August 28, 2003 11:05 AM PDT
IBM readies new integration software
The company is developing integration software, called Services Integration Bus, which runs on corporate servers and wires together applications across a network. The forthcoming product will supplement IBM's existing line of integration software, which is used to pass data between business applications, such as order-management systems and customer-sales databases, said Bob Sutor, director of WebSphere infrastructure software at IBM.
The integration software, still under development, will be built around both Java and Web services standards, said IBM executives. It is expected to ship by mid-2004, according to IBM.
Web services--a set of XML-based programming specifications--is catching on with corporate customers as a relatively inexpensive way to integrate disparate systems. IBM will sell the integration software as part of its WebSphere line of Java-based server software.
Big Blue will join a handful of companies in the market for enterprise service bus (ESB) software. Traditional integration software, or middleware, used to connect packaged or home-grown applications is typically more sophisticated and expensive. ESBs, in comparison, are designed around industry standards and can be used more broadly within a business, acting as an integration clearinghouse for shuttling data across networks.
Research company Gartner predicts that ESBs have a bright future as a stripped-down substitute to more costly traditional middleware products. By 2005, Gartner says, a majority of large enterprises will be running an ESB to suit some of their integration needs.
Connecting applications in order to streamline operations or find new uses for existing systems is consistently a top priority for information technology executives. That persistent need for effective integration software has prompted nearly all infrastructure software providers, including BEA Systems and Microsoft, to accelerate product development around integration.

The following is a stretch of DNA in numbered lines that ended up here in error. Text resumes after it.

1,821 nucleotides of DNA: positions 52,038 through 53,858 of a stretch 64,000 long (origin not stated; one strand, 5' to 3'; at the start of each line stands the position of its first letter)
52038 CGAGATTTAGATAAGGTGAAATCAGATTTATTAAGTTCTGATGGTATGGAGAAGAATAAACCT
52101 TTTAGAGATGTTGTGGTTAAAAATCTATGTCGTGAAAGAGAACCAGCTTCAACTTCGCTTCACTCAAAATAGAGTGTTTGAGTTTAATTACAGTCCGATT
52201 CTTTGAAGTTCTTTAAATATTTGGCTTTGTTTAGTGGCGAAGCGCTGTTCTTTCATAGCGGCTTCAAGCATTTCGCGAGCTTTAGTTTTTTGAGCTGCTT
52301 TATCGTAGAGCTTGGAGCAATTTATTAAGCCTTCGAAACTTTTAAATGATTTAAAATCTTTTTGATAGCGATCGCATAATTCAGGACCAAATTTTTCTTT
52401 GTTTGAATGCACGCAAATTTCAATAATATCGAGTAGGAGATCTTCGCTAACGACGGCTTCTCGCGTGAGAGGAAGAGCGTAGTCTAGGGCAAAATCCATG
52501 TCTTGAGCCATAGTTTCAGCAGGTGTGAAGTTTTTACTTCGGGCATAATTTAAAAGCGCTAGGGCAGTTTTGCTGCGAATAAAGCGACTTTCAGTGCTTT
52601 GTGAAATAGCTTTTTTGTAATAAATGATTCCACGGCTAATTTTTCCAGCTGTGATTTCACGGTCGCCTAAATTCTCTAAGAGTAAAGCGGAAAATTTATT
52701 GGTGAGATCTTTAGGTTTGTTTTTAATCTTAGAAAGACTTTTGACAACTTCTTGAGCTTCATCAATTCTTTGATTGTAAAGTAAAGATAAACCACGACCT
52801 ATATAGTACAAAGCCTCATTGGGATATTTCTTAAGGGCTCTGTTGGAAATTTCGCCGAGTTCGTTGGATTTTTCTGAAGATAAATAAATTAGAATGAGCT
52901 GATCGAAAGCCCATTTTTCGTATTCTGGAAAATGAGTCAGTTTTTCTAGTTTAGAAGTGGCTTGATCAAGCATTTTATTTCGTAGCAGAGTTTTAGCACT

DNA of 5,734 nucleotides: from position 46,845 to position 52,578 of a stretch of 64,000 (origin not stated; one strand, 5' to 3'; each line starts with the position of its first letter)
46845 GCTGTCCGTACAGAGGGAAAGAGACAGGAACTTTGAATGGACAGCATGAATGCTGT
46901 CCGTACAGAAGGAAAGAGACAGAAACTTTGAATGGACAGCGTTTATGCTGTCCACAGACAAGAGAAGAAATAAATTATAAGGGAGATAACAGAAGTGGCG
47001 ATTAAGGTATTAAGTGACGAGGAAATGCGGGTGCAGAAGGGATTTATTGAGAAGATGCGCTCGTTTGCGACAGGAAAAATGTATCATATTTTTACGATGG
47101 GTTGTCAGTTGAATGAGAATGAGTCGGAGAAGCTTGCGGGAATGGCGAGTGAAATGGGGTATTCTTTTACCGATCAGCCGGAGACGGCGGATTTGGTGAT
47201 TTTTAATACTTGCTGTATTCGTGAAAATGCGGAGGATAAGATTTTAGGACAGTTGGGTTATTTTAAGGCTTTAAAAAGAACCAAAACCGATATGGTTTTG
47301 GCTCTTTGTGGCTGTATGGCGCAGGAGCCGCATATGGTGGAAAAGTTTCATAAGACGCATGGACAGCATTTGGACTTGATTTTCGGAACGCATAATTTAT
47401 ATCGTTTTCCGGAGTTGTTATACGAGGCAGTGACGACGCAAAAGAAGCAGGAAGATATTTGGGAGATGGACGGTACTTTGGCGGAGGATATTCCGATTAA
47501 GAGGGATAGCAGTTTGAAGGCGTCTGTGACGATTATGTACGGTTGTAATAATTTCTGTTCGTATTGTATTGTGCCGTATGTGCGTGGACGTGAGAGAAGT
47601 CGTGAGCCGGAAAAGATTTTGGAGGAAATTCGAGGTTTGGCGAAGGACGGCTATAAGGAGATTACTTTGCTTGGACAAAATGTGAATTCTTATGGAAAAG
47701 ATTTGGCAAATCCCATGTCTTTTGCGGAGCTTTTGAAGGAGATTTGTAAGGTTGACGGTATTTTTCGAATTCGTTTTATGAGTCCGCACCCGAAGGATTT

IBM already has a number of integration-related products, which it sells under the WebSphere Business Integration name. Its most established integration software, which used to be called MQSeries, is widely deployed in large corporations for reliably sending data via messages between computers. Nearly two years ago, Big Blue acquired application-to-application integration software from CrossWorlds. IBM also has DB2 Information Integrator, a tool for querying several dispersed databases at once.
Big Blue's ESB product will be a more general tool for integration tasks, said Sutor. The ESB can identify the optimal network route to securely and reliably send a message, such as an XML document, he said, and it can monitor the transmission for performance glitches. The ESB will be built around the Java Message Service standard and can be accessed via Web services standards.
"This will be a very lightweight, very high-performance messaging (product)," said Danny Sabbah, chief technology officer at IBM's software group.
"The classic example of what you'd want to do with this," Sabbah explained, "is monitoring and metering millions of miles of oil pipeline. You get huge volumes of messaging traffic coming into a monitoring hub." The new integration software will ensure secure delivery of information across the different network nodes and provide performance information. Sabbah said the new product represents an effort to generate new revenue in the integration software business.
IBM will not be the first company to latch onto the ESB idea. A number of companies label themselves ESB providers. In its report, Gartner identified Sonic Software, Kenamea and SpiritSoft as smaller companies that sell ESBs.
Even with IBM's significant presence in both Java and messaging-based middleware, the company's pending entrance into the ESB market is not a guaranteed success. Ron Schmelzer, an analyst at research company ZapThink, noted that the smaller price tag of ESBs, compared with traditional middleware, makes them very suitable to midsize companies, a market segment where IBM does not have a long track record.
"IBM has not done a good job selling to the midmarket, and that's where the growth is from a messaging perspective," Schmelzer said. "IBM's challenge is to show they can enter this market and have something new and unique."
IBM's introduction of an ESB product will help validate the nascent market segment and put additional pressure on established integration providers, said Gordon Van Huizen, vice president of product management at Sonic, which is expected to go head-to-head with IBM in ESBs. Sonic, which has about 70 ESB customers, is betting that lower-cost and more versatile ESBs will unseat products from entrenched middleware providers, such as Tibco, WebMethods and SeeBeyond.
"When you see the largest vendor in the space embracing the notion of ESBs and the standards coming around, you have the makings for a durable product category," said Van Huizen, who compared the maturity of ESBs to that of application servers about five years ago. "In the next 12 to 18 months, it will gel quite a bit more, and IBM getting in helps with that gelling."